Archives February 2022

Chain Reaction Podcast Reverse Supply Chains

In this episode Tony Hines takes a look at the philosophy behind supply chains in our material world. We also look at the whole area of reverse supply chains with special guest Dr Regina Frei, Associate Professor of Supply Chain Management at Southampton University. We look at how some customers cost us more than others as well as how some suppliers are more costly to deal with than others and we have the usual news round up from round the globe.

The growth of internet retail has caused an increasing problem for the retail sector of processing returns to minimise cost and the impact on their bottom line. According to KPMG returns can reduce profits by 30 per cent.  The average cost of returns is 10 per cent. Manufacturers and retailers are said to spend $100 billion on returns. In the UK alone retail returns are about £7 billion.  A single return costs about £10  but remember this is an average figure. Some returns cost more. When it comes to returning products you are effectively reversing the supply chain process moving goods back from consumers to suppliers. There are many reasons why people need to return goods. It may be damage to products, wrong item delivered, not fit for purpose or simply that the customer changed their mind. It will depend on the returns policy how each business deals with returns. Dr Regina Frei is our special guest who will discuss this with us today. You can also read some of Gina's research by following the links here:

Product returns: a growing problem for business, society and environment in International Journal of Operations and Production Management:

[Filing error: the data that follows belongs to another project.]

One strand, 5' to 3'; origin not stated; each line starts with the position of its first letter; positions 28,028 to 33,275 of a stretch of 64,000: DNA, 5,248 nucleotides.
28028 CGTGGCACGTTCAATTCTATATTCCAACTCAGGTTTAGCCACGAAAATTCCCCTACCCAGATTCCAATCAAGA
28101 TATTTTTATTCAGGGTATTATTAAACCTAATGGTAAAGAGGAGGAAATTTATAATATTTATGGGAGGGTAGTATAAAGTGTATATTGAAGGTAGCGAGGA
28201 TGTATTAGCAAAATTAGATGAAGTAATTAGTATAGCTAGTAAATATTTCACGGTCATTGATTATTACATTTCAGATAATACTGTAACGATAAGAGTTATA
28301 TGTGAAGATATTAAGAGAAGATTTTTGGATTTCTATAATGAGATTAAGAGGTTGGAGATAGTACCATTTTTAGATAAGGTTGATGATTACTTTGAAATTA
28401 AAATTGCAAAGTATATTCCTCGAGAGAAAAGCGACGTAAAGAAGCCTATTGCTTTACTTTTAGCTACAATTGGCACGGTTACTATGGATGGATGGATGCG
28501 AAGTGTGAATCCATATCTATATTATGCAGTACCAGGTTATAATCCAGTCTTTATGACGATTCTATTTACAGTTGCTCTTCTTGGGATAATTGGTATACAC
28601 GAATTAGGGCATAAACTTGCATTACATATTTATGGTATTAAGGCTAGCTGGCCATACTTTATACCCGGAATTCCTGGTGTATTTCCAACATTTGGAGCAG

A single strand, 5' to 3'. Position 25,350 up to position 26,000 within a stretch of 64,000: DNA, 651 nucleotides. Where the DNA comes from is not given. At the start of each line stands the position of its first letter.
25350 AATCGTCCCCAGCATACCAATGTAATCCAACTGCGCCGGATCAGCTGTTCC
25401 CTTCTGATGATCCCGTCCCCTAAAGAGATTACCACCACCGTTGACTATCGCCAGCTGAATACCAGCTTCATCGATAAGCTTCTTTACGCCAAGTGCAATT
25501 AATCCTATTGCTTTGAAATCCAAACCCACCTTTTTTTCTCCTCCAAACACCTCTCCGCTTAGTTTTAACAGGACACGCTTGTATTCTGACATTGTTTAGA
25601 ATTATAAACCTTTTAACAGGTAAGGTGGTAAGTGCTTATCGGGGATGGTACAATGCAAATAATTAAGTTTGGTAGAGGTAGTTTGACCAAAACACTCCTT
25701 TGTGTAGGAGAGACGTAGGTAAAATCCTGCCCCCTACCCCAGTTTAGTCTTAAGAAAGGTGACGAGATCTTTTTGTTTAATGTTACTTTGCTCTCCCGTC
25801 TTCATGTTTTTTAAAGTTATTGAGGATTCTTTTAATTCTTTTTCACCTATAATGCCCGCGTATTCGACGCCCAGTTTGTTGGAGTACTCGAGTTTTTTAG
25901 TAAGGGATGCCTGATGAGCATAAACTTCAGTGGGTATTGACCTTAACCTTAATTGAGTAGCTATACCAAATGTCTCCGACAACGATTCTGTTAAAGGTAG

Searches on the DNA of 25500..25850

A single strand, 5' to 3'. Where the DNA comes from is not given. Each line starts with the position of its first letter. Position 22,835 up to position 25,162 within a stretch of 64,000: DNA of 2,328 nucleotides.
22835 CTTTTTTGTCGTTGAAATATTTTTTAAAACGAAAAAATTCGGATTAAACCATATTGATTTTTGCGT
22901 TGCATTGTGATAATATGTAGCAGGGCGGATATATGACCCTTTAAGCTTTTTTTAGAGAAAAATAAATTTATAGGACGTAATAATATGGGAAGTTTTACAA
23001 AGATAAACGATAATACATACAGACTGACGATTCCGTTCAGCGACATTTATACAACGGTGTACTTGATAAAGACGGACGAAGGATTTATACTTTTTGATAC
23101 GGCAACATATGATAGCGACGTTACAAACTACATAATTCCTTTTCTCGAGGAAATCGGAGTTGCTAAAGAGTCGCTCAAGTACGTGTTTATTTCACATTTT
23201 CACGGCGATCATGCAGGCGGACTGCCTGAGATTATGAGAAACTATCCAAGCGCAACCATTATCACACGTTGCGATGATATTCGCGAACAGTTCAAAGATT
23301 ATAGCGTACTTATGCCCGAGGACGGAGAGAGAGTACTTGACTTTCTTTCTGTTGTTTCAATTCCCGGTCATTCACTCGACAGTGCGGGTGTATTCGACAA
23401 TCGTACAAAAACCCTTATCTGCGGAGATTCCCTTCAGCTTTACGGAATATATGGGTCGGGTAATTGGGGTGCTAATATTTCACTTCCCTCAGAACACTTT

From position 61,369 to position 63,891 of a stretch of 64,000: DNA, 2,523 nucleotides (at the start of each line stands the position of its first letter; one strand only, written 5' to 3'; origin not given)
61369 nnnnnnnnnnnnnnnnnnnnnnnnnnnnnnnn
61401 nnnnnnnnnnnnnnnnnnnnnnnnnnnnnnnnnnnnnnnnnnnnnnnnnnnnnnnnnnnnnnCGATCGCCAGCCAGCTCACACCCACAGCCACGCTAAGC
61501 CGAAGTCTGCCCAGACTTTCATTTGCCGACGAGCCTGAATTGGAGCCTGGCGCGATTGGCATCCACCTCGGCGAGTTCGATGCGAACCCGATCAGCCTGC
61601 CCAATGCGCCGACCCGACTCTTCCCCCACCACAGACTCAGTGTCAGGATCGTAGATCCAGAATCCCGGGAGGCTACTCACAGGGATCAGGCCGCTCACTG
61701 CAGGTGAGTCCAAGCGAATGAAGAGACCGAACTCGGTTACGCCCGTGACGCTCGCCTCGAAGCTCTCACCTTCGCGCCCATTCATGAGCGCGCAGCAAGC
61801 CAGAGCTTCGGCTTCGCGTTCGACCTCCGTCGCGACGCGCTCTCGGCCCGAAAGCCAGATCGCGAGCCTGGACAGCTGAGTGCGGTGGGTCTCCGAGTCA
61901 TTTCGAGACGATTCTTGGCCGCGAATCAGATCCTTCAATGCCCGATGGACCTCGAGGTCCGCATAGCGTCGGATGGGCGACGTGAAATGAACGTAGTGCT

No such thing as free product returns in The Conversation:

Chain Reaction Podcast Supply Chain Weekly Round Up

This is the weekly round up of everything happening in global supply chains.
Inflation is still the biggest story everywhere with input costs rising. The pandemic has been blamed for lowering ouput and supply chain disruptions. Governments in Europe and the United States are trying to deflect criticism for consumer price inflation at its highest level for 30 years in the UK at 5.5%  and at 7.5% in the US the highest figure in  40 years. Not since the 1980s has the US seen this level of inflation.

Canada – Ottawa protests disrupting the border crossing between the US and Canada have been brought under control and goods are flowing again.

Microchips, Container Boxes and Labor are all in short supply listen to the Round Up to find out more.

Storm Eunice added to the UK supply chain disruptions this week.

Uncertainty over Russia and Ukraine is adding to inflationary pressures.

Reverse supply chains is the next episode coming your way next week – be sure to listen. 

Chain Reaction Podcast Outlook for Supply Chains